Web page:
Wednesday, November 14, 2012

Tignes Mid November


Increased snow cover at altitude this week, less snow lower down but the pistes are now complete and good down to Val Claret. Very quiet on the mountain.

Skinned up again to 3000m altitude. It’s amazing how much more you appreciate the ski back down when you have climbed up by yourself. It’s not even logical but that’s how it is. The off piste was powdery this time and deeper than last week. Managed a 6ft sideslip on a smooth rock as the snow slipped away due to the steepness. The skis have no edges at the moment so rocks and ice feel the same.

Aches and pains from the first climb last week turned out to be just teething problems. This week the arms and shoulders were fine, no shin problems and no tendon issues (medial, right knee). It was another nice day weather-wise – improving with altitude. Mentally I find it difficult due to progress being so slow. Cycling is less tedious due to the speed and constantly changing scenery but climbing at walking speed feels interminable. I find that it takes about 40 minutes for me to switch off to that and focus more internally, then time just slips by.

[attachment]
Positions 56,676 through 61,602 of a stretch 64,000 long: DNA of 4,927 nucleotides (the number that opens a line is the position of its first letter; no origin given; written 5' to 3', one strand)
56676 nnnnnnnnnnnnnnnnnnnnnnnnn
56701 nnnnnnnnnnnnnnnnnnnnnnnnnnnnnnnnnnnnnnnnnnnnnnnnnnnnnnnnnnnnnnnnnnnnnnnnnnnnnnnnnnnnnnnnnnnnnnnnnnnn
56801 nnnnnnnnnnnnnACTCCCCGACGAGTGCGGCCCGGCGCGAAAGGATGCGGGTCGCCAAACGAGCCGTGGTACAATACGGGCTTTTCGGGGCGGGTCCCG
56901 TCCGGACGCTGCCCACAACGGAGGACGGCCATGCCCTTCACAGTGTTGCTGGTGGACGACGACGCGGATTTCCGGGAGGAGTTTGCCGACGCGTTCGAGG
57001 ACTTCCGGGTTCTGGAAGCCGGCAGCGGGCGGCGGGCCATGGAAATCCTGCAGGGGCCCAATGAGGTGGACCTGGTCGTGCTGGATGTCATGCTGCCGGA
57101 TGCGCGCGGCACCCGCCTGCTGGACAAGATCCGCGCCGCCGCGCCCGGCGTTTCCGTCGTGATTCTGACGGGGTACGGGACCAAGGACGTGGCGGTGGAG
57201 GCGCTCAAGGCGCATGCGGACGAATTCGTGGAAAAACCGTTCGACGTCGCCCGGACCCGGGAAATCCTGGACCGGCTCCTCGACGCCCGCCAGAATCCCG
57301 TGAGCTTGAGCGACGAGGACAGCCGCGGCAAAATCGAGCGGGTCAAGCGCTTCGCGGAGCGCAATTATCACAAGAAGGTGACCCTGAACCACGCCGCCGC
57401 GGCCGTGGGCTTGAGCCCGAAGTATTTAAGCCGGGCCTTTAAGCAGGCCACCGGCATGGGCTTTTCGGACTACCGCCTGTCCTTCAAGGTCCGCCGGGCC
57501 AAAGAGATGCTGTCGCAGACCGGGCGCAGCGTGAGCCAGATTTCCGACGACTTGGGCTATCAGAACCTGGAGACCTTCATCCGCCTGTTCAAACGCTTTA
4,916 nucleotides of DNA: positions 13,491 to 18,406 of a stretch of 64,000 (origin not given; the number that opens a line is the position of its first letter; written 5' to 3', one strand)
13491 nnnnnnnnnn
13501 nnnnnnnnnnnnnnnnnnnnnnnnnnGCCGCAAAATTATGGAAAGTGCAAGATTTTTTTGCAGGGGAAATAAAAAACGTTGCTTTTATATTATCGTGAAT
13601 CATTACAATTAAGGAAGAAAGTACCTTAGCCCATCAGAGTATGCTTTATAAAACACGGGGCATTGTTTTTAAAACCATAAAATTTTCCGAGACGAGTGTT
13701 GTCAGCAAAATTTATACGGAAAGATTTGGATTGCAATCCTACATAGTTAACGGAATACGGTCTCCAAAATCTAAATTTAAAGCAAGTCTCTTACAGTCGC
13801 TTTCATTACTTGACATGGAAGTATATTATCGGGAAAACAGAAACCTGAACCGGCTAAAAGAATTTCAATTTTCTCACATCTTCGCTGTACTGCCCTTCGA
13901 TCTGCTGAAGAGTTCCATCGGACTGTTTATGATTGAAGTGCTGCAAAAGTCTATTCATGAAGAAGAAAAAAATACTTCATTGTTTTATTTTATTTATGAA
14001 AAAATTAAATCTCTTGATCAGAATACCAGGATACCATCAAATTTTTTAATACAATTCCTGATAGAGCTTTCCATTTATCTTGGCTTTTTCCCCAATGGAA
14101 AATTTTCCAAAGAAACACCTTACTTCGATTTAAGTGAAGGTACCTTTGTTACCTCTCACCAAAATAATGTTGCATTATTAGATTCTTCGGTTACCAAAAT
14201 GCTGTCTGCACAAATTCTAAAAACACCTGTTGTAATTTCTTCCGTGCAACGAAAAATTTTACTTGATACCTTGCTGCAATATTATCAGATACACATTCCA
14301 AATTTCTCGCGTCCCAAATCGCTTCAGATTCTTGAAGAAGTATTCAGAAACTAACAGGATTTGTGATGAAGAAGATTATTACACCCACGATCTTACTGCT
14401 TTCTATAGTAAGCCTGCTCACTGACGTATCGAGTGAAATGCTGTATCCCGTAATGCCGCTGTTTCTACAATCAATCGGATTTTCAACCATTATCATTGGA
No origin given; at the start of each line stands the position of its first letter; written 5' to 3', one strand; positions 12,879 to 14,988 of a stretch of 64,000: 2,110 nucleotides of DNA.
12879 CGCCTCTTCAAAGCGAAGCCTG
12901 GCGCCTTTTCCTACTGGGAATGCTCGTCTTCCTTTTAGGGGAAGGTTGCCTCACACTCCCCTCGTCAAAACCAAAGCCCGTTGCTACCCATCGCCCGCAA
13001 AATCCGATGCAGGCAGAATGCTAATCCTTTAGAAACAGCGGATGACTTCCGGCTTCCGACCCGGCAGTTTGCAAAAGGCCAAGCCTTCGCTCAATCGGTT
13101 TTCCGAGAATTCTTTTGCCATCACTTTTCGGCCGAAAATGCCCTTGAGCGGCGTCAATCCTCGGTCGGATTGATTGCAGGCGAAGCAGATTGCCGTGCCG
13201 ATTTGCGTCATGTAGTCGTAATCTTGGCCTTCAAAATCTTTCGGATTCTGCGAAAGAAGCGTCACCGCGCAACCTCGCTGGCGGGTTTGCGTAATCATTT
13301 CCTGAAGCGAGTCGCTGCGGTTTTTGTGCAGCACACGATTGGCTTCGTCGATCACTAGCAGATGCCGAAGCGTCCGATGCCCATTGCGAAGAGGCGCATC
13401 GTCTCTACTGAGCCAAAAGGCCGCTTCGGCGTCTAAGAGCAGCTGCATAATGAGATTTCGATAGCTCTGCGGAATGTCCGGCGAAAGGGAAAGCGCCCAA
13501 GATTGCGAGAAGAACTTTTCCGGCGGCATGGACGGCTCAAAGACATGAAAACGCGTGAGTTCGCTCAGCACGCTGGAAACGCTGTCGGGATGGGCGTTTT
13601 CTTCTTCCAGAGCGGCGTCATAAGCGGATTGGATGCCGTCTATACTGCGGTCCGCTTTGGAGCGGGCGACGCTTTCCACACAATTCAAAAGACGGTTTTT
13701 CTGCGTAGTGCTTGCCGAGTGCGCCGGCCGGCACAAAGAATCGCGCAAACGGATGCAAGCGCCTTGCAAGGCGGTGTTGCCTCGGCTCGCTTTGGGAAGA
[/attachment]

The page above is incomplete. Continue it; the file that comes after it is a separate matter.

Nasal Breathing

I used nasal breathing all the way. It’s a good opportunity to condition the nervous system to higher CO2 blood content levels (hence more effective oxygenation). For the first 20 minutes it was a real effort to avoid breathing through the mouth, but then the body adapted and nasal breathing was fine. The average heart rate over 1hr 54mins was 151bpm so this shows how quickly the body adjusts to high CO2 tolerance if permitted.

Chi Mechanics

One fascinating thing about climbing with skis is that the “chi” mechanics is practically obligatory. If you try to “push off” from your support ski then it just slips away downhill with the skins failing to grip. Instead you have to use the glutes and core muscles to extend the hip and lift the centre of mass – then use gravity to topple forwards and then lift and recover the trailing leg using the posas muscles. The twist of the spine is also automatic due to using the opposite ski pole for support and lift. It is a very “upright” and mechanically natural activity – much more so than cycling. It feels good for the lower back.

I tried to take a more direct and steeper route – which was fine, but although it shortened the climb by 600m it took about 3 minutes longer – which was interesting.

The summit of the Grande Motte 3500m

The summit of Mont Blanc (Italian side)

Glaciers at Tignes

The summit of the Grande Casse – there is a glacier on the far side which is visible from Courchevel.

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